Unlike many of the palette knives that we looked at – these ones from Liquitex can be purchased individually.
This makes it easy to replace lost or broken knives – or of course to easily expand your collection.
Overall there is a lot to like about 6-piece this set from Liquitex and definitely the best one on our list.
Intermediate Palette Knife Set
Somewhere between the entry level CONDA’s and the professional level Liquitex, you will find this perfect set for intermediate level artists.
Featuring many of the key design aesthetics found in both the palette knives mentioned above (wooden handle, key ring hole, stainless steel knife), this palette knife set from Sculpt Pro has it all.
With 12 different palette knives available, all in vastly different designs, you can not only get consistent mixing results with these knives, but also some distinct stroke work as well.
Another part about this set that we absolutely loved compared to all others that we looked at is the carrying case.
With a simple zip pouch – these are perfect for travel.
Whether you are plein air artist, or a student going to and from your art class, the easily organized case won’t slow you down.
As perfect as the Sculpt Pro’s palette knife design is, it’s not without its drawbacks.
The biggest downside is the rigidness of the steel knife itself. Some felt it was a bit too flimsy, making it harder to work with impasto or simply stiff bodied oil paints.
Now if you are using acrylic, this likely won’t be a deal breaker – but one worth mentioning.
Overall, these are great if you are looking for a bit of variety in your palette knife set while on a slightly restricted budget.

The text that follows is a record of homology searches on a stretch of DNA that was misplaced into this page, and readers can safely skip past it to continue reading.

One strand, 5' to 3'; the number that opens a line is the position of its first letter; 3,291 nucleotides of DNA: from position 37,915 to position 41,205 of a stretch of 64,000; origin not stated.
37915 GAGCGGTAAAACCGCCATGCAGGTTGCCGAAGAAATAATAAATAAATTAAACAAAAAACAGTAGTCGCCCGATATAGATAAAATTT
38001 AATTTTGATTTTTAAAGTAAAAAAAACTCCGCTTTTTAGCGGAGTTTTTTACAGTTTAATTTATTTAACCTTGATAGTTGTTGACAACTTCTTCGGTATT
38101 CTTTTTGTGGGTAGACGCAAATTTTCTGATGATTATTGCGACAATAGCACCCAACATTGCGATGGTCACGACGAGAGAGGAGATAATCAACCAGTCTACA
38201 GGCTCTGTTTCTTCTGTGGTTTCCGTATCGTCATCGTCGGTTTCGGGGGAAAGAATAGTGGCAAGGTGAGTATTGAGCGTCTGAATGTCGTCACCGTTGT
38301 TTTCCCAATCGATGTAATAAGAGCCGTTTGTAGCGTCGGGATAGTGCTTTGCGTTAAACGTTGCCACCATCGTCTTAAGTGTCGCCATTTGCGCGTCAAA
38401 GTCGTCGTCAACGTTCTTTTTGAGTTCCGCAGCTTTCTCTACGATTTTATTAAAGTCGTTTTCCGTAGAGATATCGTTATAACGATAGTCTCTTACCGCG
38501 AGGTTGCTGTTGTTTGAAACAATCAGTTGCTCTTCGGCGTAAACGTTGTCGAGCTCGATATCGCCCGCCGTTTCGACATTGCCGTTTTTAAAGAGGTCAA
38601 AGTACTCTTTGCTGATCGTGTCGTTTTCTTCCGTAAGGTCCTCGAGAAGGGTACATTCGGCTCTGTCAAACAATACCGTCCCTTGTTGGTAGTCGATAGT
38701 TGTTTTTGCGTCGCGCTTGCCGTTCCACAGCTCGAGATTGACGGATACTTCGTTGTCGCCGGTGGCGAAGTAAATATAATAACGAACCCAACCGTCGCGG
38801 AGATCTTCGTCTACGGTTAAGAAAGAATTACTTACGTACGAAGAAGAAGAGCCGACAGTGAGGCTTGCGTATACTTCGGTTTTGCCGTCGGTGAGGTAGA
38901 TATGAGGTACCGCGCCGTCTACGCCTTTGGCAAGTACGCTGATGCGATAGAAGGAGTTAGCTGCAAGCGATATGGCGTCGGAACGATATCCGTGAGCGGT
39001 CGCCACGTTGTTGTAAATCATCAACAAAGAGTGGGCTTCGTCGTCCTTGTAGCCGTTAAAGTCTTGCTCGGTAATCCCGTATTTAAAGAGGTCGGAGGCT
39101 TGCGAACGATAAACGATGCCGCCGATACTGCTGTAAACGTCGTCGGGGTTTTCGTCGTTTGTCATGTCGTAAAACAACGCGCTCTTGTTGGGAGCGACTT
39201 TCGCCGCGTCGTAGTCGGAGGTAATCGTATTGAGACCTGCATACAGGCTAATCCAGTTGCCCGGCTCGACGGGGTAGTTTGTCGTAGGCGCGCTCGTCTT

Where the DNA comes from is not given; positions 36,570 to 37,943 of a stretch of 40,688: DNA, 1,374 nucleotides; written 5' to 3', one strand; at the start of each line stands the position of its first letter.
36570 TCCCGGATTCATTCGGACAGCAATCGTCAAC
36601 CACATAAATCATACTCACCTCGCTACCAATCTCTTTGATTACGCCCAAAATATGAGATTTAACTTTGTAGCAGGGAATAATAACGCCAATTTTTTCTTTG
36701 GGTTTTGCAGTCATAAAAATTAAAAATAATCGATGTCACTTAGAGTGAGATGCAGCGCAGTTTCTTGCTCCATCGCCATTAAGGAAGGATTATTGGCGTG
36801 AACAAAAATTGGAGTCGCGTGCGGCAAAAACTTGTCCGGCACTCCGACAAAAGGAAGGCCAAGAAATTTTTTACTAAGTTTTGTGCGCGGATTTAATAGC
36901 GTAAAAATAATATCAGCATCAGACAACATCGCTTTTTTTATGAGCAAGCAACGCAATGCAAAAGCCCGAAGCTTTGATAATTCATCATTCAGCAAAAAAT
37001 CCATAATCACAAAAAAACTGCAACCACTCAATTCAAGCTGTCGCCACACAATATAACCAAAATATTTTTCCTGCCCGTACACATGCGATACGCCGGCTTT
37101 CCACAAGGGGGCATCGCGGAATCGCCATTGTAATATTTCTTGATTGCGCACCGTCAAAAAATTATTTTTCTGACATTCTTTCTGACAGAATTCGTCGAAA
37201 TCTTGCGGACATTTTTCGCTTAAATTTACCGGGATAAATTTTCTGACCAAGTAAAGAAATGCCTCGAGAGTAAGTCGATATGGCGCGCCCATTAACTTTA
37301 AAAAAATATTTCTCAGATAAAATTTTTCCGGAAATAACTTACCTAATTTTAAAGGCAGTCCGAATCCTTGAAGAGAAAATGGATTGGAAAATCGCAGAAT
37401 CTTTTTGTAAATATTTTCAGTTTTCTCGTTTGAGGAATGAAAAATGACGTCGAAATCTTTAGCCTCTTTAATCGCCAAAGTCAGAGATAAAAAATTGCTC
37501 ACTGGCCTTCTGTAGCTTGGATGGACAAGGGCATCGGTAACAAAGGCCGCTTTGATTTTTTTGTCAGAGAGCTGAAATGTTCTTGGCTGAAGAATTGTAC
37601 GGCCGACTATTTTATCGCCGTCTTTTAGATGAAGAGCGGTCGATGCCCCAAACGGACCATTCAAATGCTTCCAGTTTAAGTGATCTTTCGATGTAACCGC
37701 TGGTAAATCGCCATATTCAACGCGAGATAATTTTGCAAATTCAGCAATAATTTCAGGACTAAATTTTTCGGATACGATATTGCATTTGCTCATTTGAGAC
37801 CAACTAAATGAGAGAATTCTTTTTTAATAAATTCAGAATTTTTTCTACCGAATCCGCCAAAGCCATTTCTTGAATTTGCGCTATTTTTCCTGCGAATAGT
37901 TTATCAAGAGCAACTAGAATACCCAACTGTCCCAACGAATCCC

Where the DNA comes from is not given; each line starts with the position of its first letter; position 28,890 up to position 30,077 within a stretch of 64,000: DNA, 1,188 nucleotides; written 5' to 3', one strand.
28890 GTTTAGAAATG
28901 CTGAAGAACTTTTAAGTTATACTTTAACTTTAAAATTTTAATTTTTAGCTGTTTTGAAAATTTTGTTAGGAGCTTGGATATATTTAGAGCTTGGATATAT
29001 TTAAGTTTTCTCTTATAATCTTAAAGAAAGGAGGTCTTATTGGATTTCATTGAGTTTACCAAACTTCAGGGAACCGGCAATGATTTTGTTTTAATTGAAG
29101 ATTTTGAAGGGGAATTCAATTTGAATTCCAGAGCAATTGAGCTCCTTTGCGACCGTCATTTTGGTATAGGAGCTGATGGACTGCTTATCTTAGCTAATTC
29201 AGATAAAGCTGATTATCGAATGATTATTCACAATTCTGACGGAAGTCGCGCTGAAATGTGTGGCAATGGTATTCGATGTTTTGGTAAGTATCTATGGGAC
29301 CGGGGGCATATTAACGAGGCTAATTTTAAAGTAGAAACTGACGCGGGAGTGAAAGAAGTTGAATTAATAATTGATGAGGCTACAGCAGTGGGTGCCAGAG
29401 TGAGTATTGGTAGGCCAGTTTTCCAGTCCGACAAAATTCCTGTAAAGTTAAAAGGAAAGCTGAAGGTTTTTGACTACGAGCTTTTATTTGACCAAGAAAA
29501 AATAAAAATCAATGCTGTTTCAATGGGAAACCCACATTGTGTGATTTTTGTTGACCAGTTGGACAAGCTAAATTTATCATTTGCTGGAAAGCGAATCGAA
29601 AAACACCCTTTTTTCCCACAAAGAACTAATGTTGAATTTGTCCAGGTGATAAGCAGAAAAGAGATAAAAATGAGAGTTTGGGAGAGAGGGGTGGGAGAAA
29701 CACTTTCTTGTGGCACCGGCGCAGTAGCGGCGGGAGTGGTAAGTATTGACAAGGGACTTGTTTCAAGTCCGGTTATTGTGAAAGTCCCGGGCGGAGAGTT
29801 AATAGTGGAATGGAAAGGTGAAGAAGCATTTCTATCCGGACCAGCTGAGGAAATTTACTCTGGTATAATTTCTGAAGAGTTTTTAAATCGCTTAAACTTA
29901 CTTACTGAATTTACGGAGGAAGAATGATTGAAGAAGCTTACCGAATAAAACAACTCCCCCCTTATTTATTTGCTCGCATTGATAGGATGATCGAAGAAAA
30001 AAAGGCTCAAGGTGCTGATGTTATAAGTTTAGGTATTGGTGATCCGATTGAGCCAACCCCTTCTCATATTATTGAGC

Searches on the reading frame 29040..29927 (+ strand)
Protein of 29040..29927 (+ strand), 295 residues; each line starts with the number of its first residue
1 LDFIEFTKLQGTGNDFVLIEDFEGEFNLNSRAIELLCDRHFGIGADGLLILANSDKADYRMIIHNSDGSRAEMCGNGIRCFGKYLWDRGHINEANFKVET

Palette Knife Buying Guide & FAQs
Mediums To Use With Palette Knives
Palette knives are largely used for oils and acrylics.
Beyond these two popular mediums, many artists like to use palette knives to mix in gels, gesso, modeling paste, aggregates, plaster and countless other mediums.
Given that many of the best palette knives are crafted for a piece of thin stainless steel – they can in some cases bend and break under the circumstances.
So, it’s important to buy one that that suits the medium you plan on using with the knife.
Cleaning A Palette Knife
One of the biggest benefits of using a palette knife for painting isn’t the techniques you can employ in your stroke work (although this is pretty great) – but it’s the incredibly easy cleanup process.
Unlike brushes that must be washed with harsh solvents and cared for gently (to avoid bristle damage), palette knives can just simply be cleaned with a bit of soap, warm water, and a paper towel.
With no ferrule like a brush, you don’t ever have to really worry about the medium gunking up around the base.
How Other Artists Use Their Palette Knives (And A Few Techniques Worth Learning)
Now it’s one thing for us to talk and review some of the best palette knives, but it’s another to actually show you.
Here were a few videos from other artists that really capture the essence of painting and mixing with palette knives:
Autumn Beauty Palette Knife Acrylic Painting
Palette Knife Techniques by beach artist Ryan Kimba
3 Unexpected Palette Knife Art Techniques
How To Use A Palette Knife To Mix Colors
Best Palette Knife: Selection Process
Finding the best palette knife in 2020 wasn’t easy. With retailers like Blick Art Materials, Amazon, Jerry’s Artarama and countless more – it’s never been a better time to be an artist looking to purchase new supplies.
However, after our personal experience, research, and reading online reviews from fellow artists, we think we did a pretty good job in finding a few that should serve you incredibly well.
Of course, if you think we should take a look at a few more, get in touch with us – we would love to learn more.
As always, keep practicing and keep creating!